Satellite radar system used to help preserve Angkor Wat temple

March 2, 2017 by Bob Yirka

Monument collapsing in Angkor due to decay. Credit: F.Chen from the Institute of Remote Sensing and Digital Earth, Chinese Academy of Sciences

(Tech Xplore)—A team of researchers from several institutions in China and one in Cambodia has used a new type of satellite radar system to assess the likelihood of damage to the iconic Angkor Wat temple from higher amounts of water being extracted from the ground in the area. In their paper published in the journal Science Advances, the team describes the new technology, how it was used and offers opinions on how best to protect the ancient stone structure and those around it.

The Angkor Wat temple in Cambodia (built during the Khmer Empire between the 9th and 15th centuries) and other ancient stone buildings around it have been designated as a World Heritage site by Unesco—unfortunately, the buildings are all suffering from varying amounts of decay causing officials to worry that some are close to collapsing. Adding to the fears are worries that increased water extraction from the ground from nearby areas in recent years might be causing the ground beneath the buildings to shift more, causing even more problems. To find out if this is the case, the researchers turned to a new type of system called synthetic aperture radar interferometry (InSAR).

With InSAR, two satellites are used to make very precise measurements of the same ground location over time using advanced radar techniques. The spacing of the satellites allows for tracking ground movement—in this new effort, measurements were made over the period 2011 through 2013. The researchers calculated that the ground around the Angkor monuments shifted less than 3 millimeters—which they suggest indicates that it is unlikely that increased has sped up the decay of the stone buildings. Instead, they note, the steady decline of the structures is due almost entirely to erosion, temperature fluctuations and seasonal changes to the water table due to cyclical dry and wet seasons. They suggest officials instead focus their efforts on mitigating damage due to climate change as some models have suggested the area might experience longer dry periods as the planet heats up.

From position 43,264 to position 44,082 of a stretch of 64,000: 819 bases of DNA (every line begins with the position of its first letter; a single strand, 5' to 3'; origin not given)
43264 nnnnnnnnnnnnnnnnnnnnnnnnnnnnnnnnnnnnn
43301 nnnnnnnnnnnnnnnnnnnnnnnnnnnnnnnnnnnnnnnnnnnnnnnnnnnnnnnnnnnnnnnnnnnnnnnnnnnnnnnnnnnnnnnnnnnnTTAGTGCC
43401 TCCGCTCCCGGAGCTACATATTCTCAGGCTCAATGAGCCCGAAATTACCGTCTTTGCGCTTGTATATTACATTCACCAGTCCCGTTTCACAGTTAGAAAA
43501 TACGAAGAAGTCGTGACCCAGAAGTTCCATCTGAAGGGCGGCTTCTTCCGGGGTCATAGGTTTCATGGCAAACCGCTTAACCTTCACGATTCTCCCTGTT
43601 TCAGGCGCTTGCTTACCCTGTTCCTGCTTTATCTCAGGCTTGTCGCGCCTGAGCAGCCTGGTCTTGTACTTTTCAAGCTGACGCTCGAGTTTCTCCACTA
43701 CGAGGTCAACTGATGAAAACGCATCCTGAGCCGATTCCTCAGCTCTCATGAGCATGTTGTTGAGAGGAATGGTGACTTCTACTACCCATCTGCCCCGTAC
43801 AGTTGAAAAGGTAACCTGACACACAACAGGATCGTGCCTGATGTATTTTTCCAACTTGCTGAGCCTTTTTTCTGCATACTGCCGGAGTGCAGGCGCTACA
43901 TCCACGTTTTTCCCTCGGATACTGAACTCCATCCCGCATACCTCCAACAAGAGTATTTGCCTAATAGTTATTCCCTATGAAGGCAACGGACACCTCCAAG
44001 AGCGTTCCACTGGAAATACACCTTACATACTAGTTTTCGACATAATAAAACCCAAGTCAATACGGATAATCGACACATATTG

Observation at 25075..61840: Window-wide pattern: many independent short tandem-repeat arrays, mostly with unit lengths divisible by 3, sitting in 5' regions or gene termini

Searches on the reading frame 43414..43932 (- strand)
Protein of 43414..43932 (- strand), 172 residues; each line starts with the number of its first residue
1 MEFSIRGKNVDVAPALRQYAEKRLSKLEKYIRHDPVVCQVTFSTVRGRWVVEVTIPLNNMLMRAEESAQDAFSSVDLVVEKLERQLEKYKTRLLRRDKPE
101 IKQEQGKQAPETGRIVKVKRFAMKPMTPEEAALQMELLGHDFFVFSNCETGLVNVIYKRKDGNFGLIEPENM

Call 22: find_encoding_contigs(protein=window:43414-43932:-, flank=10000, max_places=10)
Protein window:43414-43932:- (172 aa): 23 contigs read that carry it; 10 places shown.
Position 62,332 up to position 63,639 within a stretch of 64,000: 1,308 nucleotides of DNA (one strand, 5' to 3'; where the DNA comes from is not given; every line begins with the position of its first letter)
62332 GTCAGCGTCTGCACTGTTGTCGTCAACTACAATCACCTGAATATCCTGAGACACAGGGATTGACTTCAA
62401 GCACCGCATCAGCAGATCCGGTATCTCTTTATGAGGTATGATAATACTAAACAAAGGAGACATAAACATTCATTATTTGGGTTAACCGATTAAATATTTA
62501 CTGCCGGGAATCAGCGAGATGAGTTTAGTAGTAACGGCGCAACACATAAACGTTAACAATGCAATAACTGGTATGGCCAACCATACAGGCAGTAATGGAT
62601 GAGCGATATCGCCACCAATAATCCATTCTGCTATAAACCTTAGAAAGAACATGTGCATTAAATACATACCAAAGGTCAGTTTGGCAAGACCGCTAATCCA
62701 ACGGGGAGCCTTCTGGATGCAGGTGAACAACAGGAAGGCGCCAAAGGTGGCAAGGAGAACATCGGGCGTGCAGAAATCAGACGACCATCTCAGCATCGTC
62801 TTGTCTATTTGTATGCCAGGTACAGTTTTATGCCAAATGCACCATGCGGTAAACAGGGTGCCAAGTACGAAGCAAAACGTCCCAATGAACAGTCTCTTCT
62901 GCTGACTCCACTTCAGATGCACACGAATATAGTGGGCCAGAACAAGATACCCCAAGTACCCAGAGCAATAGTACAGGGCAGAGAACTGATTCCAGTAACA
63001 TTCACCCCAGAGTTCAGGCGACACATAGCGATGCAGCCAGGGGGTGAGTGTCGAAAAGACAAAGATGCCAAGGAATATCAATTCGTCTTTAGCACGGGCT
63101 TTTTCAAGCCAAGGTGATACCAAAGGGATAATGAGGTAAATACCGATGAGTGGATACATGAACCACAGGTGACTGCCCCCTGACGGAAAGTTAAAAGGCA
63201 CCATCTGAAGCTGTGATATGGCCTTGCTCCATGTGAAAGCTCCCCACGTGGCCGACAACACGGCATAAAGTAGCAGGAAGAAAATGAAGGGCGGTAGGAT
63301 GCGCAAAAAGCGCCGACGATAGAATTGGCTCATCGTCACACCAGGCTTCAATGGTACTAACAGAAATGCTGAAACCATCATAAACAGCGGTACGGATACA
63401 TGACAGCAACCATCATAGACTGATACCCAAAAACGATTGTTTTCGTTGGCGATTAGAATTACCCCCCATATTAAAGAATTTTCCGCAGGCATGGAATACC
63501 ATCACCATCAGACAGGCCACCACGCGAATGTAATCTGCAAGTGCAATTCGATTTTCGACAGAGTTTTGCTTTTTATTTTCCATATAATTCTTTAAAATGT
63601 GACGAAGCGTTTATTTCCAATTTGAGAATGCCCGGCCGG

Annual deformation rates (millimeters per year) on the Angkor Wat Temple. The pink arrows mark vulnerable monuments. Credit: Chen et al. Sci. Adv. 2017;3:e1601284

The researchers note that InSAR could be used to help understand conditions around other important ancient structures, offering those charged with protecting them a new tool as well.

Cracks and countermeasures on the second gallery of the Angkor Wat Temple. Credit: F.Chen from the Institute of Remote Sensing and Digital Earth, Chinese Academy of Sciences

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More information: Fulong Chen et al. Radar interferometry offers new insights into threats to the Angkor site, Science Advances (2017). DOI: 10.1126/sciadv.1601284

Abstract
The conservation of World Heritage is critical to the cultural and social sustainability of regions and nations. Risk monitoring and preventive diagnosis of threats to heritage sites in any given ecosystem are a complex and challenging task. Taking advantage of the performance of Earth Observation technologies, we measured the impacts of hitherto imperceptible and poorly understood factors of groundwater and temperature variations on the monuments in the Angkor World Heritage site (400 km2). We developed a two-scale synthetic aperture radar interferometry (InSAR) approach. We describe spatial-temporal displacements (at millimeter-level accuracy), as measured by high-resolution TerraSAR/TanDEM-X satellite images, to provide a new solution to resolve the current controversy surrounding the potential structural collapse of monuments in Angkor. Multidisciplinary analysis in conjunction with a deterioration kinetics model offers new insights into the causes that trigger the potential decline of Angkor monuments. Our results show that pumping groundwater for residential and touristic establishments did not threaten the sustainability of monuments during 2011 to 2013; however, seasonal variations of the groundwater table and the thermodynamics of stone materials are factors that could trigger and/or aggravate the deterioration of monuments. These factors amplify known impacts of chemical weathering and biological alteration of temple materials. The InSAR solution reported in this study could have implications for monitoring and sustainable conservation of monuments in World Heritage sites elsewhere.

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